I  have water on my mind, or, more literally, in my house. Hurricane Harvey created one of the worst floods in U.S. history, unloading an estimated 33 trillion gallons of water, or more water than flows over Niagara Falls in 1.4 years.  

While my home in Houston sustained no substantial damage, thousands of other people lost theirs, and, in some tragic cases, life itself. Multiple staff, friends and colleagues were evacuated, many by boat under the guidance of our National Guard. More than 100,000 families were displaced across Houston alone.  

Experiencing such a powerfully destructive natural phenomenon up close is totally different from watching it on a screen. There is no off switch or silence button during the nightmares that can unfold as a hurricane like Harvey or Irma engulfs a region.

The outpouring of encouragement and support, both emotional and financial, has been remarkable. A simple, personal example came when a retina colleague in St. Louis called and said he and his partners had collected funds they were sending to our displaced employees who had lost everything. He said he’d been there; he knew how they felt. He wanted to lighten their load in a small way.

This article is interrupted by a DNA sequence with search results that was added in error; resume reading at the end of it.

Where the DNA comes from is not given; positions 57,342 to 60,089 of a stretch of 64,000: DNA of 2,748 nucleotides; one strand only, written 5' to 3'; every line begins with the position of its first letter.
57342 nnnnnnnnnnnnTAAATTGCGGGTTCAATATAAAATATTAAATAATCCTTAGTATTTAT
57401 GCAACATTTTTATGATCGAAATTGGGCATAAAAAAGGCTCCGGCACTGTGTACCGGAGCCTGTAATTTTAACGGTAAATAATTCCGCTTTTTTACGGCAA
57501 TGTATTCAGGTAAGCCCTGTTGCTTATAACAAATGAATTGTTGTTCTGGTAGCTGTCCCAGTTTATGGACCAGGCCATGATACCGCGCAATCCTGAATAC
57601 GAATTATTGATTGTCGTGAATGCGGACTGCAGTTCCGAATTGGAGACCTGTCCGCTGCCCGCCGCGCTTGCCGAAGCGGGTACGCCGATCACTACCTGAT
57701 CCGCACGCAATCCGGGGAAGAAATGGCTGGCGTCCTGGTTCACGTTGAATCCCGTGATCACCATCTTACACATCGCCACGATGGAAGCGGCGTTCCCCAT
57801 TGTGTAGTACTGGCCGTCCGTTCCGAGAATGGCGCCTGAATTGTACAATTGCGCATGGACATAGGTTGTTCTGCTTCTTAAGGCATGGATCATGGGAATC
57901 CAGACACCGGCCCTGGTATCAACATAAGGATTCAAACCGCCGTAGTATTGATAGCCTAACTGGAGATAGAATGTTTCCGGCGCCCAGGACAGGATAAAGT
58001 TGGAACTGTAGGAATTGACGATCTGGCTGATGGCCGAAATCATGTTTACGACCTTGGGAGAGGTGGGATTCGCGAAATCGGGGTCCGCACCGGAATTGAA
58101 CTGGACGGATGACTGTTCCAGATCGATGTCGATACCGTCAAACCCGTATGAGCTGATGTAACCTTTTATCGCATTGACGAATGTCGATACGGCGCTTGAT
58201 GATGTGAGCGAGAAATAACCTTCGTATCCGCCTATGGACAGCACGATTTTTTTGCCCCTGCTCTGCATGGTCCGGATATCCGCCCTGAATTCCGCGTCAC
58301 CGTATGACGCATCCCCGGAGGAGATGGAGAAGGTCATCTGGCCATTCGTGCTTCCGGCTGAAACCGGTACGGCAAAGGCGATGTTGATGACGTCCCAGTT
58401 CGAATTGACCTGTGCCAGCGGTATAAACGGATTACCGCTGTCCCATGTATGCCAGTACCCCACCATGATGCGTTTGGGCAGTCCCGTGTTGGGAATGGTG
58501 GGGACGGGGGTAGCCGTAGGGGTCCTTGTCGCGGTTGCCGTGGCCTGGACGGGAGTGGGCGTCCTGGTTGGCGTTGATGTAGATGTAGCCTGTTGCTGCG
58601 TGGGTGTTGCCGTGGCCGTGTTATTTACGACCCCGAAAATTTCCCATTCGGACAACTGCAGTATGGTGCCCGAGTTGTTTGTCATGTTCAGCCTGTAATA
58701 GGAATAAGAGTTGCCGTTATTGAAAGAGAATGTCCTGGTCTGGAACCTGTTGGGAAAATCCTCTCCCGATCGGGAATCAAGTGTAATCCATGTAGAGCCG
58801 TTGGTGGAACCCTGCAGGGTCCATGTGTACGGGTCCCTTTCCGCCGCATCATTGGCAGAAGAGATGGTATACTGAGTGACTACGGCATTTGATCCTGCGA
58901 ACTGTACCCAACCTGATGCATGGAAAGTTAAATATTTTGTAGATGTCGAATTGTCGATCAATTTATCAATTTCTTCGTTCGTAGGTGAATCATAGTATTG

It’s not quite the same, but in some ways we as retina specialists deal with flooding, or at least fluid where it shouldn’t be, on a cellular level every day. Misplaced fluid is a hallmark of exudative retinal disease.  

We have directly seen this flooding qualitatively for decades with fluorescein angiography. In this issue, Jaya Kumar, MD, and Justis Ehlers, MD, outline their vision of automated, quantitative assessment of widefield angiographic features such as leakage, microaneurysms and nonperfusion.

Vascular leakage even defines obscure diseases such as macular telangiectasia. Grant Comer, MD, of the University of Michigan, a leading center for the MacTel Project, updates us on the clinical characteristics of MacTel and a Phase III trial of ciliary neurotrophic factor bringing new hope to afflicted patients.  

Rhegmatogenous retinal detachments are also manifestations of flooding, as liquefied vitreous flows through a retinal break, separating the neurosensory retina from the underlying retinal pigment epithelium. Tien Wong, MD, outlines his thoughts on surgical RD repair, and Kunihiko  Akiyama, MD, from Tokyo describes his approach to minimizing postoperative epiretinal retinal membrane formation.  

Floods come and go, some worse than others. Words do not capture the essence of the tragic situations that unfold in the wake of a powerful hurricane. I hope that the floodwaters, whether in your street, your house, your patients’ retinas, or all of the above recede quickly and that affected areas come to thrive once again.